It’s all gone a bit nuts.

Hanging out and enjoying the spooky feel of Whitby. I enjoyed sitting midway up the famous steps, nailing the tricky perspective, and capturing the spooky soul of the place.

We’ve just arrived home from another trip to the coast, where we swam in the chilly North Sea, nurtured our inner goths in Whitby, and witnessed some phenomenal displays from the birds at Bempton Cliffs: vast swarms of pink-footed geese on their migration from Scotland to Norfolk, and a barn owl on its magnificent hunting exploits. Outside this oasis of relative calm, though, it has all gone a bit nuts. No, I’m not talking about that (gestures vaguely towards the new UK government), this is on the much smaller scale of the art cottage industry that’s slowly taking over our house. After spending the last few years quietly beavering away, building up the skills, trying to knock out my 10,000 bad drawings, all of a sudden, the work is coming in thick and fast. If you’re a fellow creative, maybe you’ve experienced a similar tipping point where things just seem to snowball? It’s joyful, exciting, and draining all at once.

Probably the most exciting news is that I’m exhibiting in a few places: My piece Hangers was accepted into the Mercer Open competition, so is currently hanging in the Mercer Gallery in Harrogate. There’s some great work there, check it out if you’re in the area. I’ve also had my first forays into commercial galleries and group exhibitions. The Art Works has taken several of my works for sale, which you can go and visit at their gallery space in Otley. There’s also the Life Forms exhibition with the Yorkshire Life Drawing group, the lovely community of artists and sketchers I’m part of. It’s still surreal to see my work hung in public spaces, with all the implication that this thing I’ve made is “art”.

Paying my work a visit at the Art Works, Otley. It might be the last time I see these pieces.

Also happening is the arrival of some large runs of work. I have released a limited run of forty of my take on The Shambles in York – I’m very pleased with this work, in my opinion it’s my best to date and I hope it will find forty happy homes. I have also made a LOT of greetings cards featuring my work, which will be departing from the studio over the coming weeks. These are available in my shiny new shop by the way 😉

I’ve also taken my first tentative steps into art teaching over the last couple of weeks. First, an urban sketching workshop in my hometown of Horsforth, teaching a nice group of budding artists about how to tackle the battered old fishing boats I am so fond of. A couple of days later, I was teaching life drawing at Left Bank Leeds, focusing on the techniques of the great 20th Century sculptors, Barbara Hepworth and Henry Moore. Shortly after running these, I got a last-minute booking from the local Women’s Institute to teach a sketch-along for their group. Not wanting to pass up the opportunity, I was soon teaching a women’s group the fundamentals of drawing, using the exercises from Betty Edwards to show how drawing is a learnable skill, not some God-given gift. One or two of the participants had that cantankerous Women’s Institute member thing going on – but a lot of others I saw really taking to the drawing, laughing, smiling, feeling something ‘click’. I really hope some of them have caught the bug and start taking a sketchbook around with them. (If you’ve not read the excellent Drawing on the Right Side of the Brain, by the way, I highly recommend it.)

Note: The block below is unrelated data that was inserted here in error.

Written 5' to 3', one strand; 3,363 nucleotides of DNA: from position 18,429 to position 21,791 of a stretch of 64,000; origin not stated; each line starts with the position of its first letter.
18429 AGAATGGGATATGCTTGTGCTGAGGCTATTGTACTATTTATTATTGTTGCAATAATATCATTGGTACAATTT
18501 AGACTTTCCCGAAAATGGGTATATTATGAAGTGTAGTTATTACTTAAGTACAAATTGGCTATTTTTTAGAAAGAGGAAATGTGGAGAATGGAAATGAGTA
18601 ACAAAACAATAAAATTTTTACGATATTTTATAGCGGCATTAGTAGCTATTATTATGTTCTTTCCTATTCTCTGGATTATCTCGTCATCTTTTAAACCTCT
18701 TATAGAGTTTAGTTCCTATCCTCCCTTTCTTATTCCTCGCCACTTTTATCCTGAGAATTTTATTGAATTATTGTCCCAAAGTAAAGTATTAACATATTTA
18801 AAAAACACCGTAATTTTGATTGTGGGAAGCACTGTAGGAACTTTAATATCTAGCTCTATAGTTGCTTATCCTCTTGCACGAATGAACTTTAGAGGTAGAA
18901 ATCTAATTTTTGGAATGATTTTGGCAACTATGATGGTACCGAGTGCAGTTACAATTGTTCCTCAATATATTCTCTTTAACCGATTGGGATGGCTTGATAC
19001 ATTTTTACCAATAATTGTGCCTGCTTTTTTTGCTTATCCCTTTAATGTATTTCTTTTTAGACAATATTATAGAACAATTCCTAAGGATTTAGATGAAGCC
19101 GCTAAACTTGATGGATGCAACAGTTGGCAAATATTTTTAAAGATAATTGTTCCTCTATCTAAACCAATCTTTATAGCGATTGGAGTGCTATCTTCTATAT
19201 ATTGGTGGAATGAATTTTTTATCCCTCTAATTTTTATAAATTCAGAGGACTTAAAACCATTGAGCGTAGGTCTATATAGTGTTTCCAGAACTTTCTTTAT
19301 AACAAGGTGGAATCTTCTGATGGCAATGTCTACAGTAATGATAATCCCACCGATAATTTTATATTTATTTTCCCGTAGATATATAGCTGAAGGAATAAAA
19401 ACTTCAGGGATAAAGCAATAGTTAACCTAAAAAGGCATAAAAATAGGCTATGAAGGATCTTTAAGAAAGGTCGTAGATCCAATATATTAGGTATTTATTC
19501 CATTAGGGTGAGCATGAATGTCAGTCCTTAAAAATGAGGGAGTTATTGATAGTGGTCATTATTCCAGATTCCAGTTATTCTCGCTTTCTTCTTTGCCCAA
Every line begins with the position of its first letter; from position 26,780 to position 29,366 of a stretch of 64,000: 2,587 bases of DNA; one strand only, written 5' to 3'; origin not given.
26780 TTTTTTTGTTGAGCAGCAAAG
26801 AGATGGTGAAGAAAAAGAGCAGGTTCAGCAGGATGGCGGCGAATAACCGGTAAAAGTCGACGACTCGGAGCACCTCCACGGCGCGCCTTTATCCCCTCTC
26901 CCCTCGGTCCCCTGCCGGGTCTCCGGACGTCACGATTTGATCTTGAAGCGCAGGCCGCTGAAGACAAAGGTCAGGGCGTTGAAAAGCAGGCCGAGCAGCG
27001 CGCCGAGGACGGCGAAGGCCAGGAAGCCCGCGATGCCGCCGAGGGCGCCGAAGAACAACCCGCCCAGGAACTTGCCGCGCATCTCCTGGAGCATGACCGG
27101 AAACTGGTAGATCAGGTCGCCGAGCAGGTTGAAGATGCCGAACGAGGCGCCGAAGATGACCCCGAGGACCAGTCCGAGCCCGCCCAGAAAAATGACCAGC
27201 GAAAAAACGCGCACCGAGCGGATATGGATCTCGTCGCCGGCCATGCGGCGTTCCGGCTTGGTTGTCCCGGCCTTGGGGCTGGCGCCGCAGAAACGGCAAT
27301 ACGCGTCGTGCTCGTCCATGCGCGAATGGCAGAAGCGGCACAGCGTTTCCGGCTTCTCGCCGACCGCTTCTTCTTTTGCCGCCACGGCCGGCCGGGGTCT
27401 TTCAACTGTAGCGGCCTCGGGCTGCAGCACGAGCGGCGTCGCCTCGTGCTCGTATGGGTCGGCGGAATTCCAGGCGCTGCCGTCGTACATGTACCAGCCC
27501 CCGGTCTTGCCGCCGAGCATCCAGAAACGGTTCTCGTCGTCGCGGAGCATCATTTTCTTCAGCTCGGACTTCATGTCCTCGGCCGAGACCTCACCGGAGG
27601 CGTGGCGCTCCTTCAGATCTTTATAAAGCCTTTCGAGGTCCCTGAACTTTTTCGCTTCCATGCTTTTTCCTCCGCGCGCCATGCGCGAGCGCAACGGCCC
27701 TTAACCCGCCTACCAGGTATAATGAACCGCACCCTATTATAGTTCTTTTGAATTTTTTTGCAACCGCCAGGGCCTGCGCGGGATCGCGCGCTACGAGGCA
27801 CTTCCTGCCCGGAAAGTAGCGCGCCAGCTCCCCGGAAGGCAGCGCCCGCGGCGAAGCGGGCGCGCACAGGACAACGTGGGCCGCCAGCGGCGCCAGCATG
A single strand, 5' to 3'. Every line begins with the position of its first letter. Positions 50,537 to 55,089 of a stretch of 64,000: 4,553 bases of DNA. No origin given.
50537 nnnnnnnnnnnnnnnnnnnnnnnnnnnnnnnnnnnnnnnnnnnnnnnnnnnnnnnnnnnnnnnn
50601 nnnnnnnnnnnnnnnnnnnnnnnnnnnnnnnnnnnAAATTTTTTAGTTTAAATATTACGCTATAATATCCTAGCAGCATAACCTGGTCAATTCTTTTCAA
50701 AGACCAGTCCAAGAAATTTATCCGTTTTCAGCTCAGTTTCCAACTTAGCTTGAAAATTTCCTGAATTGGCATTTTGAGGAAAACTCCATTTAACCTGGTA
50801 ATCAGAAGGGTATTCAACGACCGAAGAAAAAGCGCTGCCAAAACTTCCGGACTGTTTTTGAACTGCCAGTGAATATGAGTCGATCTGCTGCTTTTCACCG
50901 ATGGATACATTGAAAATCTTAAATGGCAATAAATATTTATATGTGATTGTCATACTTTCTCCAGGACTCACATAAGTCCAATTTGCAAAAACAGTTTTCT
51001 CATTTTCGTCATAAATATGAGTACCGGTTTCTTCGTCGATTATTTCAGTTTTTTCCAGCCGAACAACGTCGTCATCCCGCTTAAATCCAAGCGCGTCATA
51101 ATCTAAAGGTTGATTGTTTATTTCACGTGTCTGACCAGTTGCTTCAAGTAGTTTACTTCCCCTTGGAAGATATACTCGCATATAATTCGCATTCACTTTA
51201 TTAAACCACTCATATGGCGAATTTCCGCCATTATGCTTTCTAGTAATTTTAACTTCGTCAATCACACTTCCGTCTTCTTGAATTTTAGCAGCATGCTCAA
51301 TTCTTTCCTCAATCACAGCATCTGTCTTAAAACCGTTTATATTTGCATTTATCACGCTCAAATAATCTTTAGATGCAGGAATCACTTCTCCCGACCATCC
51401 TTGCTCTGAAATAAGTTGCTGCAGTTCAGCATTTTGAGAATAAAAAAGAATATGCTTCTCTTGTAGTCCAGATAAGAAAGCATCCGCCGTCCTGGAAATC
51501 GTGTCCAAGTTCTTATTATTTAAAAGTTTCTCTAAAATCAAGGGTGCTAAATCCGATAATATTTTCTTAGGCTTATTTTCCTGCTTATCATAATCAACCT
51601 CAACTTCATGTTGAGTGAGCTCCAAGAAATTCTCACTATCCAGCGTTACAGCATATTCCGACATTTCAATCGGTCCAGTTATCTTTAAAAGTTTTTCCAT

And somehow, among all this, finding time to do some practice. Trying to keep pushing my skills and creative range forward. I’ve been trying to copy a couple of JMW Turner’s masterpieces of late. Shoot for the stars and maybe you’ll get out of the gutter at least.

Having a go at Turner’s Loch Long. What’s this “atmosphere” and these “muted colours” of which you speak?

Adding it all up, I think I am now spending more time on the art than my 4 days of academic work.

I’m incredibly grateful for all this. For every piece that comes out well, for everyone who enjoys learning something from me, for every time someone thinks my work is good enough to put up in a gallery, or to take home to enjoy looking at every day – I’m blown away and honoured by it all.

And yet, along with these feelings of happiness and satisfaction comes trepidation. As things start to move along, it’s become apparent just how much single-mindedness, tenacity,and risk tolerance is needed to carve out a place for yourself in the art world. Simply to get good enough to have a shot involves some serious dedication and sacrifice. Then, if you can get to that level, there’s putting yourself out there, applying to the right opportunities, all the backstage admin and promo work. I’ve got a quote taped up on the wall in my studio that sums up the approach I’m taking to all of this: “bump into as much stuff as possible and just see what happens”. That’s a lot of fun, but there is an awful lot of stuff to bump into, and trying to juggle it all, especially alongside a day job, is bloody tough. It’s no wonder so many artists end up burnt out – especially since that’s already the default condition for millennial workers. Why anyone would put themselves through this, I’m not sure. I guess the only answer is that artists couldn’t possibly not do it.

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